Breast Cancer Awareness coin designs set for release
- Published: Sep 1, 2017, 8 AM
Collectors will get the first glimpse of what the three 2018 Breast Cancer Awareness commemorative coins will look like when approved designs are unveiled sometime in October.
The unveiling was originally, in 2016, placed on the calendar for June 2017.
The disclosure will now coincide with Breast Cancer Awareness Month. The specific date for the unveiling is not yet determined, according to a spokeswoman for the Breast Cancer Research Foundation. The foundation is the beneficiary of the net surcharges from the sales of the commemorative coins, as designated in the enabling legislation.
How can collectors determine a coin’s value when price guides assign it different values? Also in this week’s print issue, we learn of the first report of a 2017 doubled die variety, found on a Lincoln cent.
The foundation, according to a spokeswoman on Aug. 30, is still coordinating details for the unveiling with the U.S. Mint.
The designs for the nation’s first coin struck in pink gold, which is the program’s $5 half eagle, plus a silver dollar and a copper-nickel clad half dollar, were generated in an open design competition conducted in 2016. The designs from the competition were to be scrutinized by a seven-member panel comprised of three members each from the Commission of Fine Arts, Citizens Coinage Advisory Committee, and the Treasury secretary or his designate.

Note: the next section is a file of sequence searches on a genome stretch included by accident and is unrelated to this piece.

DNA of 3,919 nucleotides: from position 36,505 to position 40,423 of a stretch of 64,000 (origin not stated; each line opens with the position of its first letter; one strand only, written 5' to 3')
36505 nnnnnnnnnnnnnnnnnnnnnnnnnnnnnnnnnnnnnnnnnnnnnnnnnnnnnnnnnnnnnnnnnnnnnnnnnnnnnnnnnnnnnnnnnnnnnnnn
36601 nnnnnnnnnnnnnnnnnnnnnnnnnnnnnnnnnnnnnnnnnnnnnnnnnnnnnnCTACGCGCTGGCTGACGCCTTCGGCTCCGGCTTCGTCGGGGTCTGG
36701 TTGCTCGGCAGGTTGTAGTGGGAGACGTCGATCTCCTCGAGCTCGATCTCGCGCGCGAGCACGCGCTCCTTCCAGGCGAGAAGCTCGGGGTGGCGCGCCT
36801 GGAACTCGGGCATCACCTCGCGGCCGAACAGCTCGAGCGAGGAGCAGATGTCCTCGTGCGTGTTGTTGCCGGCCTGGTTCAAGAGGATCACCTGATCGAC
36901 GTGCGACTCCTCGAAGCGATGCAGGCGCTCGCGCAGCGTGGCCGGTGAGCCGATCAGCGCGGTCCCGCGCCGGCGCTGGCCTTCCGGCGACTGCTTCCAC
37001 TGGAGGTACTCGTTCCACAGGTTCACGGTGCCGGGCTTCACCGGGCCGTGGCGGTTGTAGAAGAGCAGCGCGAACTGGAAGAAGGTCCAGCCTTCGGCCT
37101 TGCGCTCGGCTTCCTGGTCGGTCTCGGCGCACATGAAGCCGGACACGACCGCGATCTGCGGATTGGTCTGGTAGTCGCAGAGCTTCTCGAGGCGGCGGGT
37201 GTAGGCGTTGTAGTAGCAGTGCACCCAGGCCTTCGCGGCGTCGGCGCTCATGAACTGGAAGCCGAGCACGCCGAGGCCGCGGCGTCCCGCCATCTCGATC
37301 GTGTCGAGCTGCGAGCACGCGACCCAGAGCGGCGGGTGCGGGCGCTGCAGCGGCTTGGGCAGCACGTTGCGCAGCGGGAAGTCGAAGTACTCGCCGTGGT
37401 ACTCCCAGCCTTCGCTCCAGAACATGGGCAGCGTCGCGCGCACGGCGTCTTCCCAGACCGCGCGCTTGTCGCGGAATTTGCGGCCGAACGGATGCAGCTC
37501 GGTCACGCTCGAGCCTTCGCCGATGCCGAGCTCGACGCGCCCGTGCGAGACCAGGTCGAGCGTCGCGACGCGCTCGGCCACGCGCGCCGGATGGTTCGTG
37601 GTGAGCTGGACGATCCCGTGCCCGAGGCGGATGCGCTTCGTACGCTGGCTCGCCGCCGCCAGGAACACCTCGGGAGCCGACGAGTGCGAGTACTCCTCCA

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The “pink gold” requirement is an homage to the Breast Cancer Awareness Movement’s reliance on the color pink to spread its message. In the jewelry industry, red, rose and pink gold are differentiated by the percentages of copper each contains; pink gold contains the least copper, but more silver. Each has a minimum gold content of 75 percent.
The breakdown of metal content for each hue is as follows:
??18-karat red gold — 75 percent gold, 25 percent copper.
??18-karat rose gold — 75 percent gold, 22.25 percent copper, 2.75 percent silver.
??18-karat pink gold — 75 percent gold, 20 percent copper, 5 percent silver.
The enabling legislation, Public Law 114–148, calls for the production and release of up to 50,000 pink gold $5 coins containing not less than 75 percent gold, 400,000 silver dollars, and 750,000 copper-nickel clad half dollars, each total being the combined Proof and Uncirculated mintage of the coins.
The purchase price will include a surcharge of $35 for each $5 coin, $10 for each dollar and $5 for each half dollar. Net surcharges, after the U.S. Mint has recouped all of its production and associated costs, are to be paid to the Breast Cancer Research Foundation.
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